Life’s been pretty sweet for gelato business Ciccone & Sons since it moved into Redfern last year. The founders had just returned to Australia from a massive gelati trade fair in Italy, showcasing the strategy behind everything from flavours to cones, when they came across a space for rent that had a City of Sydney business improvement grant already approved.
Like many shopfronts in Regent Street, the building had an old roller door at the front and had experienced many previous lives.
“When we took down the door one of the first things we saw was a sign from about the 80s for ‘Harry’s Furniture’,” says co-founder Sean O’Brien.
Ciccone & Sons had pre-approval for a matched grant of $10,000 and they set about using the grant to bring the building in line with their vision of an all-weather gelato shop.
When it comes to small business grants, there’s no shortage of opportunities, from funding to cover capital works to public art. Getting the cash is just the first step, though: here are four things to help you make the most of the application – and the money.
1. Understand the end goal
From the very beginning of the application process, governments or councils will want to see a tangible result for use of the funds, so be as specific as possible in about why a project is important. Reverse engineer and find grants to match a project via the search engine on the Department of Industry, Science and Innovation’s website.
Having the end game in mind is also important for using the funds effectively, and reporting back to the funding body, as is required in most cases. Grants delivered by the City of Sydney, for example, require grantees to “submit detailed financial reports” about their projects and give feedback on the process at completion.
For Ciccone & Sons, O’Brien learned quickly that the business had to prioritise the works they wanted to undertake on the store.
“We had limited funds to start with, before we even took up the tenancy,” he says.
“The good thing was that made us think economically about what it was important to do. For us the changes we made were designed to build something with flexibility, because we don’t know how the business is going to grow.”
The grant funds went towards simple, actionable priorities: removing the very old roller door front (which wasn’t great for cold nights because it let icy weather in), raising the opening of the shop front and installing glass doors that could be partially or fully opened.
2. You’ll have to work with others
“[The shop] owner made the grant application directly, so we ended acting on her behalf to do things like supervise the builder while they actually made the changes,” says O’Brien.
The process involved the business, the landlord and the local council negotiating in order to get works completed.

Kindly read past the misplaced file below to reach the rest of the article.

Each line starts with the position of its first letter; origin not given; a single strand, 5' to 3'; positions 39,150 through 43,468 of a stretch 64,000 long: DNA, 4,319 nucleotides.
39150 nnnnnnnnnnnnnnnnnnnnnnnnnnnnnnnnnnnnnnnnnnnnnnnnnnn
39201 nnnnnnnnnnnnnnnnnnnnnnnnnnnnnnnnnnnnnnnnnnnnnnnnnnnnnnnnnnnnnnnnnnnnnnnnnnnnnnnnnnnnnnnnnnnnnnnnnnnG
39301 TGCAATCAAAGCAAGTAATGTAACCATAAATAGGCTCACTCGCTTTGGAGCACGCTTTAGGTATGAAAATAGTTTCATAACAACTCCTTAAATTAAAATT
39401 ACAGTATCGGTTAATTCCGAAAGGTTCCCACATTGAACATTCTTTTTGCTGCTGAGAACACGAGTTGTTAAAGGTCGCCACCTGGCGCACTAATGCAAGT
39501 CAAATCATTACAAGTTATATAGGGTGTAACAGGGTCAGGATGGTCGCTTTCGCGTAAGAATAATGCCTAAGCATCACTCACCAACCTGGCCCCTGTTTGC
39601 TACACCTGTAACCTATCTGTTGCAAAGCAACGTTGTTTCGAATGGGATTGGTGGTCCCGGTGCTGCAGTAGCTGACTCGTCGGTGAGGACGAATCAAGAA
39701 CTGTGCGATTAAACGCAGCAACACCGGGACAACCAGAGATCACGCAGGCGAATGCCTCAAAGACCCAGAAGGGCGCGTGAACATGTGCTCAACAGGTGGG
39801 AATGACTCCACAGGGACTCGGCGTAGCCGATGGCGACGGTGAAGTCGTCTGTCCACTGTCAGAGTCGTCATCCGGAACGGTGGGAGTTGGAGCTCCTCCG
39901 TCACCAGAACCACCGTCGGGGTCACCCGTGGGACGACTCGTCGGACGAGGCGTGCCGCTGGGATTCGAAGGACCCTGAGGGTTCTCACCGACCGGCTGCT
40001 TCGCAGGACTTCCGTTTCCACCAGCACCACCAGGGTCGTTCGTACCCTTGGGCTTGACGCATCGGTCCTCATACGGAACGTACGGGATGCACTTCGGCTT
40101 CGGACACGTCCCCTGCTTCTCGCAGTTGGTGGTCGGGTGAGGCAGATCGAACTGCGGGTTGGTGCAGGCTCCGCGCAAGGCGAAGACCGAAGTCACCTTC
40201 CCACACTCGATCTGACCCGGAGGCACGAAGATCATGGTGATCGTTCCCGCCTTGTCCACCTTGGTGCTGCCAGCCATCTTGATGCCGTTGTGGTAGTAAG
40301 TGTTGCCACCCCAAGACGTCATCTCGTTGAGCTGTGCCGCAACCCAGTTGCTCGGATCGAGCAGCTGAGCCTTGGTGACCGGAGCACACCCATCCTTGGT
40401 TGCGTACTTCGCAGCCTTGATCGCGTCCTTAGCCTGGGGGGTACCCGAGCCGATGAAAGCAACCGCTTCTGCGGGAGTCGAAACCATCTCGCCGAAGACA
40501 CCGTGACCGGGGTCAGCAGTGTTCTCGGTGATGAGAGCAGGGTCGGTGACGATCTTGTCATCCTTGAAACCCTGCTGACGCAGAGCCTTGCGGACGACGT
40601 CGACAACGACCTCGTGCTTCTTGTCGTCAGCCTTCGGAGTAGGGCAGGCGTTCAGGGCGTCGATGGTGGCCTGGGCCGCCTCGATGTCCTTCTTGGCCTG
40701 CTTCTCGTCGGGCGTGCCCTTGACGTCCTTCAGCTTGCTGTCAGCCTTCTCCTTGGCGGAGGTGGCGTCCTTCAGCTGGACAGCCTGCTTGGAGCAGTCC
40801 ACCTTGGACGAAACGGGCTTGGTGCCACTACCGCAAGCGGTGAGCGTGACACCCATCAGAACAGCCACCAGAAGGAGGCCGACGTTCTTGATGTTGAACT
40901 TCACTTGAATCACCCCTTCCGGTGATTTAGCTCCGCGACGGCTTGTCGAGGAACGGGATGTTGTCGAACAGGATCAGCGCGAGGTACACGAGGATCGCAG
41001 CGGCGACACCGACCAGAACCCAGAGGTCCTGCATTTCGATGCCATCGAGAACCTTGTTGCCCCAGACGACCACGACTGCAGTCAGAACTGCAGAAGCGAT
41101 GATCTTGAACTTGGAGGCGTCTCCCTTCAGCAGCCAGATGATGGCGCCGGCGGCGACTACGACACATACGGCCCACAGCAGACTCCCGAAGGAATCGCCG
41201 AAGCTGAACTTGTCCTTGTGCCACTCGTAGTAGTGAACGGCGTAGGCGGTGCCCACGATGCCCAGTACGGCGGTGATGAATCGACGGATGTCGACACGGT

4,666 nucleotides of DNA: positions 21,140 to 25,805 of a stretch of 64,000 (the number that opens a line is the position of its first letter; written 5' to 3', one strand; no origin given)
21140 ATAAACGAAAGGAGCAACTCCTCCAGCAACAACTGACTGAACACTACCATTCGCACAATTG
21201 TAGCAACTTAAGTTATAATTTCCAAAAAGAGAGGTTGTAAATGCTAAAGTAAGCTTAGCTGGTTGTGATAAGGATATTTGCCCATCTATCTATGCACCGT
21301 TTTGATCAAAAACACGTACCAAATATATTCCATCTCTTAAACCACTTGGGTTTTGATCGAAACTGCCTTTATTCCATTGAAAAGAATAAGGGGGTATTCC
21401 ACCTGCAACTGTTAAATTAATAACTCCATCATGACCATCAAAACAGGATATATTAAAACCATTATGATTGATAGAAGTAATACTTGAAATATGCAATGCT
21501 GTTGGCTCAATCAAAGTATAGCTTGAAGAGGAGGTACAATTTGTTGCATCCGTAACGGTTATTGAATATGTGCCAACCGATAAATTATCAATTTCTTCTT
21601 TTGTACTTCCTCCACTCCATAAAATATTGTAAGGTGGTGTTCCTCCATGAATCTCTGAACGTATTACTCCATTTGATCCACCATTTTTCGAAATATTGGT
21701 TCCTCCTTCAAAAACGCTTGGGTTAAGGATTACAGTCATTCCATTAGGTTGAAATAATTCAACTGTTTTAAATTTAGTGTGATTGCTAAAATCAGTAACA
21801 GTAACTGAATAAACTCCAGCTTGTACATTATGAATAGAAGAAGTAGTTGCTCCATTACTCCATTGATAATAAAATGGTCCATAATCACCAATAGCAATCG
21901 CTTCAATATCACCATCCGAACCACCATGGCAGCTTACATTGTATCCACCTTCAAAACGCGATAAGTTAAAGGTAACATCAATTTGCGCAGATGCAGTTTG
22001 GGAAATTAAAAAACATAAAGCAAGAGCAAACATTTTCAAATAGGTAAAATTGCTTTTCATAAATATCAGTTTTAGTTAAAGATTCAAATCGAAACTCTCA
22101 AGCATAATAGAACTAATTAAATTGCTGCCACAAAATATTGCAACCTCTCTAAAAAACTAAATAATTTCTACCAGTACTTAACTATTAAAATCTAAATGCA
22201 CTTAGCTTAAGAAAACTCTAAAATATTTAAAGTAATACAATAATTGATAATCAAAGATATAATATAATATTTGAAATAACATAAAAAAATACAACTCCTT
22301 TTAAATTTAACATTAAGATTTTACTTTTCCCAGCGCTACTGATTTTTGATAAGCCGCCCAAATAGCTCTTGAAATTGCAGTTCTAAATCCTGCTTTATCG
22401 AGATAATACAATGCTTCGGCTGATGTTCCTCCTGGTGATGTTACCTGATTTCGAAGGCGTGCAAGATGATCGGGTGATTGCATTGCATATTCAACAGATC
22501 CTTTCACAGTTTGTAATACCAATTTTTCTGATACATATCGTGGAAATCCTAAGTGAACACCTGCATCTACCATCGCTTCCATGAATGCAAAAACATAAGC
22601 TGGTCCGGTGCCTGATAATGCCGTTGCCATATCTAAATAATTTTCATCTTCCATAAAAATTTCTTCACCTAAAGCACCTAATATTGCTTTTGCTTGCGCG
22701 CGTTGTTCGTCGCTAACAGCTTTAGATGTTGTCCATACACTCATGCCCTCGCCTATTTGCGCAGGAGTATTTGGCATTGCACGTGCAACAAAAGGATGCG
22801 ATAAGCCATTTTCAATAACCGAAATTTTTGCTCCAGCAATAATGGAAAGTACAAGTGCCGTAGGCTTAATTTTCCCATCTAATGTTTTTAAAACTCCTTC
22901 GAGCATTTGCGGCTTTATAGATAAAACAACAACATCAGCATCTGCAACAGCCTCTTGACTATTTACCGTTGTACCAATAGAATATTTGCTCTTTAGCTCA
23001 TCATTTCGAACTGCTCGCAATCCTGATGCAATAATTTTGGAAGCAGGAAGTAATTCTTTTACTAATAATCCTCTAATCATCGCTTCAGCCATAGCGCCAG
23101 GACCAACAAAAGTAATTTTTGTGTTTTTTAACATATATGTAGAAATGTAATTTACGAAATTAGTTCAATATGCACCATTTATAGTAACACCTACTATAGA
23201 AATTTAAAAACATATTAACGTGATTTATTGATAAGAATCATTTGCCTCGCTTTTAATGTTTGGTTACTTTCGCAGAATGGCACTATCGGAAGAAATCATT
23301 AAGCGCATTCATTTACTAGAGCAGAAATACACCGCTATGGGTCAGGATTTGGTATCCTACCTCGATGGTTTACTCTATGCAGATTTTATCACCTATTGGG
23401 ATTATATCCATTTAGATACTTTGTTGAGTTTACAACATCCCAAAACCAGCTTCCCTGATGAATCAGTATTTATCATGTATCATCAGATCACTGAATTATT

“For this shop, a full development process was needed to get things going, even before we started anything,” he says.
3. Research the council and regulations
A grant doesn’t provide a free pass to undertake any project; most building and capital works programs will require that projects fit within council and heritage codes.
“In terms of dealing with the council, we had to do it ourselves,” says O’Brien.
“I found that there’s a lot of information they are happy to share, but it can take time to work out what you need to know, so be patient with it.”
Business owners should check the relevant grant website before applying so you are prepared for the following:
- Whether the council or government body is prepared to give an outright sum or if it is planning to match expenditure to a certain amount (usually the latter). For example, Adelaide City Council offers to match up to $6,000 for shopfront improvement, while City of Sydney will match up to $10,000.
- What the timeframe is between a grant being delivered and the project’s required completion.
- Whether the grant will require paperwork, like a planning permit or development plan, to be submitted after the money is approved to make sure the work goes ahead.
4. Don’t give up
Be prepared for things to take longer than expected.
“Make friends with the council,” says O’Brien.
“Remember you might get in principle support for something, but that doesn’t mean it will follow through.”
Ciccone & Sons has now completed the store-improvement works, and while it took some planning, they’re on the lookout for the next opportunity for engagement.
“When we did the shop, the priority was to benefit the business. Now we’re looking for opportunities to contribute to the community,” O’Brien says.
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